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Old 12-23-2013, 02:41 PM   #1
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Thermometers Untrustworthy

I have four meat thermometers. And electronic, a "leave in" and two instant reads. I've calibrated them all using boiling water.

I put them deep in the thigh meat or the breast meat (turkey or chicken), but have had instances of the thermometers reading 180 degrees, yet there still being some red, undercooked meat.

Am I simply placing the thermometers in the wrong places?

Thanks,

Al

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Old 12-23-2013, 03:17 PM   #2
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Poultry meat is not red. If the thermometer has been calibrated and the temp is 180, the red color you are seeing is more likely marrow that has leached out from the bone. This typically occurs in young birds, but it can occur with older birds as well. It is perfectly harmless if the the temp is good.
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Old 12-23-2013, 04:05 PM   #3
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Quote:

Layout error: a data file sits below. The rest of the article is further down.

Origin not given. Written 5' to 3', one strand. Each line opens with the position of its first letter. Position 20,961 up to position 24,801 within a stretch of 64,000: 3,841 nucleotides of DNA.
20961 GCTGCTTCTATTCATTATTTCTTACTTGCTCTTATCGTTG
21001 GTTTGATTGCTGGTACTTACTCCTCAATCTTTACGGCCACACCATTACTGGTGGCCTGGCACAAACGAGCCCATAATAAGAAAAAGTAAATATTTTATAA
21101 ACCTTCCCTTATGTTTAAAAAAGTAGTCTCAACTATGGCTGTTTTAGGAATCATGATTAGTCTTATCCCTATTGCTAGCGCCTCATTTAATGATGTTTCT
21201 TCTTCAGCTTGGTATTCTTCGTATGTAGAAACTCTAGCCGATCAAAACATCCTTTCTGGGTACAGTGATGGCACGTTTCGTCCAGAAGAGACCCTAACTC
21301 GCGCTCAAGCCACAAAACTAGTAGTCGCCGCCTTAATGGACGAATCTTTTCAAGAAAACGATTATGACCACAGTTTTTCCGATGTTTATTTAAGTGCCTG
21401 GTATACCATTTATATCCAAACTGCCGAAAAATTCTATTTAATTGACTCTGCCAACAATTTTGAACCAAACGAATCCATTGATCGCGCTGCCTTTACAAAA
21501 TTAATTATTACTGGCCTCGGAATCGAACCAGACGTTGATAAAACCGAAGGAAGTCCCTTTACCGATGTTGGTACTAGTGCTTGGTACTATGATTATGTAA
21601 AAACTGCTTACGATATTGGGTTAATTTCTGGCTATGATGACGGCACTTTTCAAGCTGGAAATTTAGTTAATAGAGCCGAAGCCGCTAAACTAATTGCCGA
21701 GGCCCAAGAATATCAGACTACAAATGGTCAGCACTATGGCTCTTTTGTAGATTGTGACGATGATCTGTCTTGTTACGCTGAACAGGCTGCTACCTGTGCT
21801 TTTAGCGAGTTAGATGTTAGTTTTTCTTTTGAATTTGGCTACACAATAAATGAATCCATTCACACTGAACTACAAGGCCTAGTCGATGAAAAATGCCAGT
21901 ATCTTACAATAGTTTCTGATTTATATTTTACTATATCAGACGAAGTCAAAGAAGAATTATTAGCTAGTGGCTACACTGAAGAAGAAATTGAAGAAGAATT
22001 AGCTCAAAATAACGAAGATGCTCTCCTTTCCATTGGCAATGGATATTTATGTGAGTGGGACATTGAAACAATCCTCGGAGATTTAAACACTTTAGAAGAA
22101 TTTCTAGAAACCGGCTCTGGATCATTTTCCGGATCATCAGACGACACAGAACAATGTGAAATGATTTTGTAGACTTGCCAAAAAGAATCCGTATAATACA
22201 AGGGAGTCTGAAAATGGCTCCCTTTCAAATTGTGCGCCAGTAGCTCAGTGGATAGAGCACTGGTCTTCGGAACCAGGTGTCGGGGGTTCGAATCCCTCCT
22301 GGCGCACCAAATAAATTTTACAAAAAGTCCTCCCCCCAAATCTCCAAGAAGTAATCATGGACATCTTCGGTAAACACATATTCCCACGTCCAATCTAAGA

Originally Posted by Hoot View Post
Poultry meat is not red. If the thermometer has been calibrated and the temp is 180, the red color you are seeing is more likely marrow that has leached out from the bone. This typically occurs in young birds, but it can occur with older birds as well. It is perfectly harmless if the the temp is good.
+1

Go by the temp, not the color. Poultry is safe @ 165F so anything above that is not an issue. Also, take the temp in the breast.
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Old 12-27-2013, 06:24 AM   #4
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Agree with the above! If the temperature is correct them it is safe to eat. Just make sure you measure at the thickest part of the meat, usually the breast and from both sides, in case your oven is not uniformly hot.
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Old 12-30-2013, 01:39 PM   #5
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I think I haven't been getting the thermometer deep enough. I worry that I will hit bone or poke into the cavity.

If it is touching bone, does that make the temp too high or too low?
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Old 12-30-2013, 03:01 PM   #6
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Quote:
Originally Posted by PianoAl View Post
I think I haven't been getting the thermometer deep enough. I worry that I will hit bone or poke into the cavity.

If it is touching bone, does that make the temp too high or too low?
I have similar concerns and that is why I no longer use the probe that stays in the meat while it cooks.
With an instant read thermometer, I check several places to be certain.

Oh....Guessing on the question. I say "higher" if the probe is touching the bone. Meat will be cooler.
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Old 12-30-2013, 03:15 PM   #7
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Quote:
Originally Posted by PianoAl View Post